|Baughman v. City of Elkhart, TX||Slip copy, 2018 WL 1510678 (E.D. Tex., 2018)||Plaintiff Tammy Baughman filed a complaint on May 31, 2017 seeking relief pursuant to 42 U.S.C. § 1983, alleging a violation of her Fourteenth amendment rights; the Americans with Disabilities Act (ADA), alleging that she was discriminated against; the Fair Housing Amendments Act (FHAA), alleging a failure to make reasonable accommodations; and 42 U.S.C. § 3613. Plaintiff asserts that she is disabled due to a failed back surgery. She also has fibromyalgia, depression, and other health issues. Plaintiff has a seven pound ring tail lemur that she claims is an emotional support animal that improves her quality of life. Plaintiff's lemur bit a mail carrier on December 5, 2012 which left lacerations on the carrier's hand and wrist. Plaintiff then moved to Elkhart, Texas in December 2014 where her lemur bit another person on June 25, 2015. In both instances the lemur was quarantined for 30 days and then returned to Plaintiff. The City of Elkhart enacted an ordinance on October 5, 2015 that bans all non-human primates from the city. Plaintiff claims she requested an accommodation form the City to keep her lemur as an emotional support animal, but her request was denied. The defendants, which include the mayor and city council members, claim the plaintiff never requested an accommodation. Plaintiff further alleges that the defendants "showed deliberate indifference in refusing to give [her] a hearing and defend her lemur,' which violates the FHAA and ADA. On February 15, 2018, Defendants filed a Motion for Summary Judgment seeking a dismissal of all of Plaintiff's claims. Defendants claim that Plaintiff's lemur was involved in two documented attacks in Houston County, Texas and a third in Elkhart. Defendants assert that Plaintiff runs a retail resale shop out of her home and that in the third attack on June 25, 2015, the lemur jumped on a customer in plaintiff's store. Defendants assert that the ordinance was enacted as a legitimate exercise of the City's legislative power and police power. The District court concluded that the defendants are entitled to absolute judicial immunity for their conduct because the act of voting in favor of an ordinance is an undeniable legislative action. As for Plaintiff's 1983 claim, the District Court concluded that she had not shown a genuine issue of material fact concerning whether her due process rights were violated nor does she have a basis for a procedural due process claim. The ordinance is rationally related to the City's legitimate interest in the safety and welfare of its citizens. The ordinance does not violate the equal protection clause of the Fourteenth Amendment. As for Plaintiff's ADA claim, the District Court concluded that the Plaintiff had not shown that the reasonable accommodation that she requested - an exemption from the animal control ordinance - did not place an undue burden on the City of Elkhart. No facts were provided by the Plaintiff that would show that her interest in keeping her lemur outweighs the interest of the City in protecting its citizens. As for Plaintiff's ADA claim, in order to succeed on an ADA claim, there must be some evidence that set the animal apart from an ordinary pet. The Plaintiff failed to show any evidence that her lemur is specifically trained to perform tasks that help her in her daily life. The District Court held that the Defendant's motion for summary judgment is granted and the Plaintiff's complaint is dismissed with prejudice.||Case|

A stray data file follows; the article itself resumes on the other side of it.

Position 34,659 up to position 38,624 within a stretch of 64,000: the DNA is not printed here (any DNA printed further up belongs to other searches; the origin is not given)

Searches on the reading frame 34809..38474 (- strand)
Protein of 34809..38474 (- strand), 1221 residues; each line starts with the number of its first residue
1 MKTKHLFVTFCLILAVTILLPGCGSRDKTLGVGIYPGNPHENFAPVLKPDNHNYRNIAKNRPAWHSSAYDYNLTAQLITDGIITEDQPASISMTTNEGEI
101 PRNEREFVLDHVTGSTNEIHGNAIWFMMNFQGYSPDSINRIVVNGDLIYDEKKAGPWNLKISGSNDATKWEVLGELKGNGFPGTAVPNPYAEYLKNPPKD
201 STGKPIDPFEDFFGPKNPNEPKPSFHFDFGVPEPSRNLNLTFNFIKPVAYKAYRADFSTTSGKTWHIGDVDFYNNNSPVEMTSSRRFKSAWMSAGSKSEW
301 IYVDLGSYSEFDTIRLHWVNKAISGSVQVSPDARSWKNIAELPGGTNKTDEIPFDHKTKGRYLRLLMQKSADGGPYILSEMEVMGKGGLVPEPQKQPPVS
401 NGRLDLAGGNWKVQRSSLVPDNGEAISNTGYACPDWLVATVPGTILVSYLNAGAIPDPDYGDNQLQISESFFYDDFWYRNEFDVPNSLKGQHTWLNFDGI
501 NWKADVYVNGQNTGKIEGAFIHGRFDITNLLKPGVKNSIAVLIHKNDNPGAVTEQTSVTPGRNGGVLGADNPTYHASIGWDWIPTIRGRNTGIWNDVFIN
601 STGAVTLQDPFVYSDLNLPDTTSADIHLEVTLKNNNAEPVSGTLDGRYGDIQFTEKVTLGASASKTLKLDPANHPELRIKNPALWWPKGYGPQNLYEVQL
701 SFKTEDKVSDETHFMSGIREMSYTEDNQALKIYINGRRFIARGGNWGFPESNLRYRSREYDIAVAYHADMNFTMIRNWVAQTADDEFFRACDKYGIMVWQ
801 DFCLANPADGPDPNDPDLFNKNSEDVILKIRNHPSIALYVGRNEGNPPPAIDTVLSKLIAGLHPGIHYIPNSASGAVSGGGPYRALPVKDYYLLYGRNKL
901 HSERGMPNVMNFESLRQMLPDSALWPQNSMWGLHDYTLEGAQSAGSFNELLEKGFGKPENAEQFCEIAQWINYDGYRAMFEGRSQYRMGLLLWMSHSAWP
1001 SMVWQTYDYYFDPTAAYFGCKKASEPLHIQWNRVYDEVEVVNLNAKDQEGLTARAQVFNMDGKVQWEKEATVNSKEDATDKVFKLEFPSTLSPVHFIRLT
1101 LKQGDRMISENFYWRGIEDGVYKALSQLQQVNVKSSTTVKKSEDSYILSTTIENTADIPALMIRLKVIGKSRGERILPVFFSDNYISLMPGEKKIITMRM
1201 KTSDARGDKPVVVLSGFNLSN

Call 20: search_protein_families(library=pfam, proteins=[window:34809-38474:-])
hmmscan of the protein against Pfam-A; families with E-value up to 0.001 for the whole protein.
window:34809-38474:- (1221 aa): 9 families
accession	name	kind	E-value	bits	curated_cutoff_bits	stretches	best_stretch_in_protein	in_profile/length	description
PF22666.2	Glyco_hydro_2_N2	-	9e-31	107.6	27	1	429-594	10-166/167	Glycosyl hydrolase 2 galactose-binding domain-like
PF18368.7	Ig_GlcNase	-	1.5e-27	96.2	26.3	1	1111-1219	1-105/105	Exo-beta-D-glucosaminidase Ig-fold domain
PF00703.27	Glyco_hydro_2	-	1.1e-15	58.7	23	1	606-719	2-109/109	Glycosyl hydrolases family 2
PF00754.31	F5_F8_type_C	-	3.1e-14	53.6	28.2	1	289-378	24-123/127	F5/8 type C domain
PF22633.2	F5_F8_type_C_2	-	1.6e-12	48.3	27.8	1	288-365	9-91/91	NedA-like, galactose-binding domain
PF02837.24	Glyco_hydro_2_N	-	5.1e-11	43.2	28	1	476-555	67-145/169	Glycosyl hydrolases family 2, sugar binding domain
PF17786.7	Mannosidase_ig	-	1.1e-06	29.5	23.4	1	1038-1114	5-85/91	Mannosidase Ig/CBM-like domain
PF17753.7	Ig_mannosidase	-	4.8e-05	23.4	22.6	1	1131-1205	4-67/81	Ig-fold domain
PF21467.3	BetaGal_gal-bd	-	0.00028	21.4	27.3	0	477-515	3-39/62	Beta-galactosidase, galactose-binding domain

|Berardelli v. Allied Services Institute of Rehabilitation Medicine||900 F.3d 104 (3d Cir., 2018)||2018 WL 3849363 (3d Cir. Aug. 14, 2018)||This case presents an issue of first impression in the Court of Appeals: whether regulations on service animals, which technically apply only to reasonable accommodations under the Americans with Disabilities Act (ADA), require that individuals with disabilities be allowed to be accompanied by their service animals under the Rehabilitation Act (RA). The facts involve an elementary student with dyslexia and epilepsy who sought to be accompanied by her service dog to school. The dog was trained to respond to her epileptic seizures and was recommended by her pediatric neurologist. The student was attending a new school after having attended a different school with her service animal who recently died. After receiving a new service animal (after being placed on a waiting list), the principal of the new school refused access for the service animal, asserting for the first time that the dog was "too much of a distraction." As a consequence of the denial, the student missed school when her seizures were too severe. After more than a year of disrupted attendance, the student's mother sought to have the seizure alert dog accompany the child to fifth grade, and the principal said he would "look into" it. Frustrated with the equivocation, the mother attempted to bring the service animal with the child and the principal prevented entrance, now saying another child had an allergy to dogs. Eventually, the dog was allowed to accompany the child with a "therapeutic shirt designed to decrease allergens," but the shirt interfered with the service animal's performance of disability-related tasks. In the end, the mother withdrew the child from this particular school. The child's parent subsequently sued the school, arguing that the school had failed to accommodate the child under Section 504 of the RA. The school moved for summary judgment on all claims. Important to the claim of discrimination under the RA, the District Court instructed the jury that on a claim for failure to accommodate, the plaintiff needed to prove that that the requested accommodations were reasonable and necessary to avoid discrimination based on disability. The jury was confused at the instructions and the child's attorney urged the court to instruct the jury on ADA service animal regulations. The Court refused saying it had “g[iven] them the law that relates to this case” and would not “go look for some new law to tell them about or some different law or something that’s not been already submitted or given to them.” The jury subsequently returned a verdict for the school. On appeal here, appellants argue that, because the subjective standards for liability under the RA and ADA are the same, the service animal regulations of the ADA should apply to the RA. The Court of Appeals first examined the history and relationship of the ADA and its precursor, the RA. Based on the overarching goal of both laws - to ensure equal opportunity and inclusion - the requirements of reasonable accommodations and reasonable modifications are inextricably intertwined. Regardless of the differing entities the statutes cover, they both impose the same liability standard based on this concept of "reasonableness." The Court also found this echoed in case law dealing with a failure to accommodate under both laws. As to the service animal regulations under the ADA, the Court held that, logically, the service animal regulations are relevant to the RA even though they technically interpret the ADA. This is supported by agency guidance in other contexts from HUD, the Dept. of Justice, and the Dept. of Labor. The Court found the school's counter arguments unpersuasive especially considering the legal principle that an anti-discrimination statute like the RA must be interpreted broadly to carry out its broad remedial purpose. In essence, the Court now holds that a covered actor must accommodate the use of a service animal by an individual with a disability under the RA just as it must do under the ADA. While the "reasonableness" of that accommodation will be evaluated on a case-by-case basis, the request to be accompanied by a service animal is per se reasonable. Applying that holding to these facts, the Court found that the District Court did not correctly instruct the jury on the relevant law. The error was not harmless, and, despite the school's claim, there was not a high probability that the jury would have ruled in its favor if properly instructed. The judgment was vacated on the RA claim, reversed on the dismissal of the state discrimination claim, and remanded for further proceedings consistent with this opinion.||Case|